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Burma: Cyclone Orphan Adoptions Must Follow Procedures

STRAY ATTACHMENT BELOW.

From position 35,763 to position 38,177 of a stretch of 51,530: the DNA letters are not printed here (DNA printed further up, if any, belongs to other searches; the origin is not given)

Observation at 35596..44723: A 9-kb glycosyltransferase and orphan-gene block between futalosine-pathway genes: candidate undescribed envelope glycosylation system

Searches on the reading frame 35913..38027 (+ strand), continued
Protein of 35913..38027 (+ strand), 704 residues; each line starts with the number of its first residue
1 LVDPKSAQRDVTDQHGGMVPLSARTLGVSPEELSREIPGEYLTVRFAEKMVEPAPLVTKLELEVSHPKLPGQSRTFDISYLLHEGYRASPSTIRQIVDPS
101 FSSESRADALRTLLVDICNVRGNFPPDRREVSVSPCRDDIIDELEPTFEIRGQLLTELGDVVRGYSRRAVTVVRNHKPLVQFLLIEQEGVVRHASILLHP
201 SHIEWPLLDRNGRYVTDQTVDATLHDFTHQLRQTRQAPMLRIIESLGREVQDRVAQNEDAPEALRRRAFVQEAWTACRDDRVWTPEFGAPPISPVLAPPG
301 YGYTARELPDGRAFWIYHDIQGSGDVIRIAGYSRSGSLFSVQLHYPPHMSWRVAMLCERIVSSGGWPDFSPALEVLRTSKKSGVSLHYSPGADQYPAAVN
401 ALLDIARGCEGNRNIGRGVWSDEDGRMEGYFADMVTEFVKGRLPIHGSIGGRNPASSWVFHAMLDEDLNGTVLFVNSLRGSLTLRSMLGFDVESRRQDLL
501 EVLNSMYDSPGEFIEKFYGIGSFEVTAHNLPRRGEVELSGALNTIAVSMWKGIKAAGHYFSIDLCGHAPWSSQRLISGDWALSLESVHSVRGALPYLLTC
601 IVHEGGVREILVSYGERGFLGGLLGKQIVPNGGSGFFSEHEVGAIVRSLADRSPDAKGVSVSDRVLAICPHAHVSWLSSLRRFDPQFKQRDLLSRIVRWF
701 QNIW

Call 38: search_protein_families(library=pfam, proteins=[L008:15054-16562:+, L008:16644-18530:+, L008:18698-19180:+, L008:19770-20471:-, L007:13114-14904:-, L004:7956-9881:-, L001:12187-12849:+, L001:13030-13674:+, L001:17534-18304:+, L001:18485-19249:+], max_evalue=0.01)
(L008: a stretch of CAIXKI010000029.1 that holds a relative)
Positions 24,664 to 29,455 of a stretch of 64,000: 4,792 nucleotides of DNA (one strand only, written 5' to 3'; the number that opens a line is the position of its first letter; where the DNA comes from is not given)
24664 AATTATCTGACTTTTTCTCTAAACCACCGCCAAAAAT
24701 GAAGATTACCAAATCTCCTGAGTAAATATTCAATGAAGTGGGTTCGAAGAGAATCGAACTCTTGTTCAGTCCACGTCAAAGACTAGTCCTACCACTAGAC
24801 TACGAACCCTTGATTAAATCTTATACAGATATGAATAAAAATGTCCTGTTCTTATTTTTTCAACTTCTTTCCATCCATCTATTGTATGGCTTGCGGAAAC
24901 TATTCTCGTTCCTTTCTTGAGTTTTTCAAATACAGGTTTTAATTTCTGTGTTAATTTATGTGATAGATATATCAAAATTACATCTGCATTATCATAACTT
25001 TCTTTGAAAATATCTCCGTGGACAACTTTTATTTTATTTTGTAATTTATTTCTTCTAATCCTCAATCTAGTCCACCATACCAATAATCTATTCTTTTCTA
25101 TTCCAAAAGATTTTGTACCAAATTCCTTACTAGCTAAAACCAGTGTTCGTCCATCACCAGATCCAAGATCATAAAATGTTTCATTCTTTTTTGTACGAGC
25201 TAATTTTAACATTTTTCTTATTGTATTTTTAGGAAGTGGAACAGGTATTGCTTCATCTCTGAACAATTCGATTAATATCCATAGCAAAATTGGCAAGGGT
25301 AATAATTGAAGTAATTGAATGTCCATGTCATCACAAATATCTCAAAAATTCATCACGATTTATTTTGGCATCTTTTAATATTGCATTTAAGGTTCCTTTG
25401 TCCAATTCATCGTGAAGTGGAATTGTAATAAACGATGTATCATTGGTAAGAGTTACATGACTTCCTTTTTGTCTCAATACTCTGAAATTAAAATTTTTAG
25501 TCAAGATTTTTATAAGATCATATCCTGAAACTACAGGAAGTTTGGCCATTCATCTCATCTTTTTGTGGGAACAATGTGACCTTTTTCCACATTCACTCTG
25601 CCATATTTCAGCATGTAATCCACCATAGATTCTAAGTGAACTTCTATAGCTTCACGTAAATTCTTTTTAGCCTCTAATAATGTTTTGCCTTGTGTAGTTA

(July 2, 2008) Cyclone Nargis, which devastated a large region of Burma, created a number of orphans. The Burmese Department of Social Welfare (DSW) has stressed, however, that they can be adopted only through the proper legal procedures. The 1939 Act of Registration of Adopting Children is the relevant legislation and will be enforced. Officials are concerned with protecting the welfare of the orphans and of children who may have been separated from their parents; they state they are acting to protect the children from human trafficking, abuse, and forced labor. Children who were orphaned or separated from their families in the storm in the Averyarwady delta and in the capital city of Yangon are now being cared for in temporary orphanages and monasteries, while the DSW and non-governmental organizations attempt to collect data about them. Adoption applications will be considered once the situation has stabilized; applicants will need to show letters of recommendation from local authorities or from a monk, if the child was being cared for in a monastery. U Aung Tun Khine, a DSW spokesman, said, “[p]eople think they can adopt a child if they have the monk’s permission, but we’re afraid they might use the children as domestic or general workers.” Action will be taken against anyone suspected of using the orphans as labor. Adoption applications will not be approved without a background check on the history of the applicants. (Burma to Handle Adoption Applications Under Adopting Children Act of 1939, THE MYANMAR TIMES, June 8, 2008, Open Source Center No. SEP20080618035009.)